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The @GuateSinHambre twitter page was opened on October 5 to bring awareness to the 6000 people who have died in Guatemala from causes associated with malnutrition last year. Also, to the 18 people that die every day, including children and the elderly.
In one night, @GuateSinHambre gained over 300 followers and is aiming for thousands more in order to present this issue to the presidential candidates in Guatemala. This movement is trying to gain support, not only from people who reside in Guatemala but also support from people around the world, using every media outlet possible to spread the news.
The project was created on the initiative of Luis Enrique Monterroso, head of the Right to Food Department of the Human Rights Office in Guatemala, Jose Luis Vivero, chief of the Central America Mission Against Hunger and pharmacy and nutrition students at Galileo University, who want to do something to help their country.
#GuateSinHambre will be the official twitter hashtag for an upcoming event taking place on October 16, 2011, in Obelisco, Guatemala City, in hopes that it will become a trending topic. During this time, people won’t be eating during the daytime and at six o’clock, participants will gather to mourn the 6575 people who died last year from malnutrition, by fasting and lighting a candle in their memories.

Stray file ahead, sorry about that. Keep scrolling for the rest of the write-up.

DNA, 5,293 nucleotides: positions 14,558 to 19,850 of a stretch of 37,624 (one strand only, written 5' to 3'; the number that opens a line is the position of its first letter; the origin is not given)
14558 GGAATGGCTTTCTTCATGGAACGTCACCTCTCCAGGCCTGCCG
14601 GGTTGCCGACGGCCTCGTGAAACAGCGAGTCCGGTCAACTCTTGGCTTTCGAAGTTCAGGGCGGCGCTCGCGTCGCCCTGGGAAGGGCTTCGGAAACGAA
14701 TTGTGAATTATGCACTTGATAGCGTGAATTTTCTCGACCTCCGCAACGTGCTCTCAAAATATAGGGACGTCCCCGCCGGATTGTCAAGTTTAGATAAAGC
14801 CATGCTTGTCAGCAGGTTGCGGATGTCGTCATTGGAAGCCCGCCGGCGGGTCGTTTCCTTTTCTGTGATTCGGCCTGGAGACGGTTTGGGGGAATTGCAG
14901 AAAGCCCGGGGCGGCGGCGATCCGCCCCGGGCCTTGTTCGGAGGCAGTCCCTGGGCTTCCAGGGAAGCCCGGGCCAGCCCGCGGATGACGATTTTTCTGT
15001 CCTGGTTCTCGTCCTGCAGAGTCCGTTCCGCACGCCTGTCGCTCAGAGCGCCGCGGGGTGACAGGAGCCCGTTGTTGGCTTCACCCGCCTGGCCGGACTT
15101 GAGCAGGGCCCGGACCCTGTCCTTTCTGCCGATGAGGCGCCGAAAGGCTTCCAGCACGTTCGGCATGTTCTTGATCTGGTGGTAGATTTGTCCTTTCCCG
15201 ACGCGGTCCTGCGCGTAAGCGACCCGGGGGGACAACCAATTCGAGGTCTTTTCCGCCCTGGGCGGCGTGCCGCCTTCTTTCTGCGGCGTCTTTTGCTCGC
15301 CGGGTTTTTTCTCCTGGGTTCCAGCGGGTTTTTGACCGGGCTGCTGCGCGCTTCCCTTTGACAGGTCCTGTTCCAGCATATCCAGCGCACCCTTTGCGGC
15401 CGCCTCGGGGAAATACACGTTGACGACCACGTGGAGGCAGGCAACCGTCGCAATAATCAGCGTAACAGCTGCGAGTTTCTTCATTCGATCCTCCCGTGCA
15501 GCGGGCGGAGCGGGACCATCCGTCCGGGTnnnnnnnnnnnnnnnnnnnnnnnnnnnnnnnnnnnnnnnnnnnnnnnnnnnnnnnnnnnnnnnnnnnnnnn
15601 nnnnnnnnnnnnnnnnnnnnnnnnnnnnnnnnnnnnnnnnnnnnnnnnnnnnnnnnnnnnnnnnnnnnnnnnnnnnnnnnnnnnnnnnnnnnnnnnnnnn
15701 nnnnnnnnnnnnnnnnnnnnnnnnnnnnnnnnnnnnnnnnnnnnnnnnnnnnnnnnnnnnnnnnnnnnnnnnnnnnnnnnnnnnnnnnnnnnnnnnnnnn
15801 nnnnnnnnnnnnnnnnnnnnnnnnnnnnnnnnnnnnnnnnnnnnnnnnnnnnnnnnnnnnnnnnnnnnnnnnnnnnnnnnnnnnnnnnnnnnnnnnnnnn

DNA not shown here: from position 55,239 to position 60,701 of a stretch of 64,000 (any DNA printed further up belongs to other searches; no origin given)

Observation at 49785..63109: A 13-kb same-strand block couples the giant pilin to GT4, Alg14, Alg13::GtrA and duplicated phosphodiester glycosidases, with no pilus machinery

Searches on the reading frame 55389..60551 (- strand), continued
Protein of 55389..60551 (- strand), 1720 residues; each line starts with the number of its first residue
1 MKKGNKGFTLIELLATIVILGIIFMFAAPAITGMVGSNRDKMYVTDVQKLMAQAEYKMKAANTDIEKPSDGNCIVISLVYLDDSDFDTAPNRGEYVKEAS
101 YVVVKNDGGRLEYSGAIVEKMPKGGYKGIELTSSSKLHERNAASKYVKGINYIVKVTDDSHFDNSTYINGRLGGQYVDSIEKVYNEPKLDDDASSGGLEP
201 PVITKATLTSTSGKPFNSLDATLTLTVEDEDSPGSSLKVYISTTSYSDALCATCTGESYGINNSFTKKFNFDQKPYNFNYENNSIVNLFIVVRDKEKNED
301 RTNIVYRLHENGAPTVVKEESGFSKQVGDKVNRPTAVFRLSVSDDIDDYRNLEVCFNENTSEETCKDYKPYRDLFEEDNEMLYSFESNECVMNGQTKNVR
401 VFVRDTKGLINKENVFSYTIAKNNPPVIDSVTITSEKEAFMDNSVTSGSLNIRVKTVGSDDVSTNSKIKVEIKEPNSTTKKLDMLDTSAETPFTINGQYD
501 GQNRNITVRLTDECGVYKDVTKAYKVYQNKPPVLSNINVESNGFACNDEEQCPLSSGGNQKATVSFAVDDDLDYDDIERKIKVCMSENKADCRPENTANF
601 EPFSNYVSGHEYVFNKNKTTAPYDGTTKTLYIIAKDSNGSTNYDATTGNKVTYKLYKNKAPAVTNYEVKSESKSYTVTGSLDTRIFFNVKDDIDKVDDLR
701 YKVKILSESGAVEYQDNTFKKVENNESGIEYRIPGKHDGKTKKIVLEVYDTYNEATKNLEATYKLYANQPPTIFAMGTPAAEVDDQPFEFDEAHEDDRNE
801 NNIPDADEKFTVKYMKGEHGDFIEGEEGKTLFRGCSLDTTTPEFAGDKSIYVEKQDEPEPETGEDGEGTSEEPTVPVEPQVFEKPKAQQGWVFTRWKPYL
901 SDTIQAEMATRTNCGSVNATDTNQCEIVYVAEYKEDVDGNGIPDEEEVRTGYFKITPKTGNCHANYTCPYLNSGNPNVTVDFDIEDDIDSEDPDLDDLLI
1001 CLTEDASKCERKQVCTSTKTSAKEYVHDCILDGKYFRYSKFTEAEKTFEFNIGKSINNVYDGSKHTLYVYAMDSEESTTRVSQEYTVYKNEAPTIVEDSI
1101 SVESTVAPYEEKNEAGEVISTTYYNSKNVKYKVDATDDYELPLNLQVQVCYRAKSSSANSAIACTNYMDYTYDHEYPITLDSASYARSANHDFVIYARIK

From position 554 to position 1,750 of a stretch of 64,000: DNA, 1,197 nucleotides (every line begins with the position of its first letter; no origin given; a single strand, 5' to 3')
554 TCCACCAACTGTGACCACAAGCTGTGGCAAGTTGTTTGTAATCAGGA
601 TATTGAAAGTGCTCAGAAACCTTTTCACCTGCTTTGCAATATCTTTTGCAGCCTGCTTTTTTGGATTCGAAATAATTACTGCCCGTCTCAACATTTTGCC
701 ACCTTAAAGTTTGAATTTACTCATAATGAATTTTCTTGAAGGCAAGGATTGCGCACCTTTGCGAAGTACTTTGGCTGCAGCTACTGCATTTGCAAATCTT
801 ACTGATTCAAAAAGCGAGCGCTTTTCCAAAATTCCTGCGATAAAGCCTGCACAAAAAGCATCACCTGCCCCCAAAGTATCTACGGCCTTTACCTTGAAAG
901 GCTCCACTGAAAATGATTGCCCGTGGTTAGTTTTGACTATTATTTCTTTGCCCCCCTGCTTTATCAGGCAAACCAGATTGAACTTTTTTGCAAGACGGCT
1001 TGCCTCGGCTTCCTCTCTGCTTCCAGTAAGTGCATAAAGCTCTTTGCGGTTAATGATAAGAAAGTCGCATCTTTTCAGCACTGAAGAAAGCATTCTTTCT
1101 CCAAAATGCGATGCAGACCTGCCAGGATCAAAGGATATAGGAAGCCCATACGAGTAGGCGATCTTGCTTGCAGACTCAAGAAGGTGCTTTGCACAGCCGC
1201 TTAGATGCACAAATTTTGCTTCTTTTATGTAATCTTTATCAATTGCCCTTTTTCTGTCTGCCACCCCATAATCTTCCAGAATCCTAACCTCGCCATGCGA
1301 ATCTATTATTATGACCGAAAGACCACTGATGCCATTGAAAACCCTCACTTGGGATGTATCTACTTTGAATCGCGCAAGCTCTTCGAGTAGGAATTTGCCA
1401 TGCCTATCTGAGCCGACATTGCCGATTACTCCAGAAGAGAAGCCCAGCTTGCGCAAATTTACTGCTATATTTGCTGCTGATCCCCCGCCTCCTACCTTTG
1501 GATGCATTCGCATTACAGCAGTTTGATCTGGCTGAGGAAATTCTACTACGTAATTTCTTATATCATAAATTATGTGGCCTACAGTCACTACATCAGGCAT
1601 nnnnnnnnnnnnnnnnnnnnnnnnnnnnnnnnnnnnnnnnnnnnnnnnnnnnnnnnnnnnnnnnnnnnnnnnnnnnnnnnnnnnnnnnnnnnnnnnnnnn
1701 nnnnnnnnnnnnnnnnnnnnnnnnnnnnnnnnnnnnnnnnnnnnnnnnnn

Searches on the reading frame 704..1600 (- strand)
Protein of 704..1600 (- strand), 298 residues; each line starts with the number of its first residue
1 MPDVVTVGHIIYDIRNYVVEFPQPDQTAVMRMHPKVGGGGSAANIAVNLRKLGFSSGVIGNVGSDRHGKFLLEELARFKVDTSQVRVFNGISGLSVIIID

The event will showcase Guatemala’s unity as a country, and how it is time for a change, particularly through the eyes of the young people that inhabit the country. The goal of the event is to pressure two presidential candidates that are running for a second election, to include an agricultural strategy in their plan to reshape the country.
It will show what a significant issue this is, and that it needs to be dealt with immediately. The citizens of Guatemala are coming together with the intention of no longer keeping quiet about the major issues in the country. They are sharing their voices in unison, fighting against injustice.
Another goal of GuateSinHambre is to organize a watch group with which to keep an eye on the 33000 villages in Guatemala, and to gather information from them. The sponsored families will be responsible for maintaining their “centinela site”. These families will also receive an introduction to how the system works, which will take up to two days.
A watch group will record information in an excel sheet on a monthly basis, to report to the human rights prosecutor and the ministry of Food and Nutrition security in case action is needed in a certain village.
Image Courtesy of http://www.flickr.com/photos/diskmix/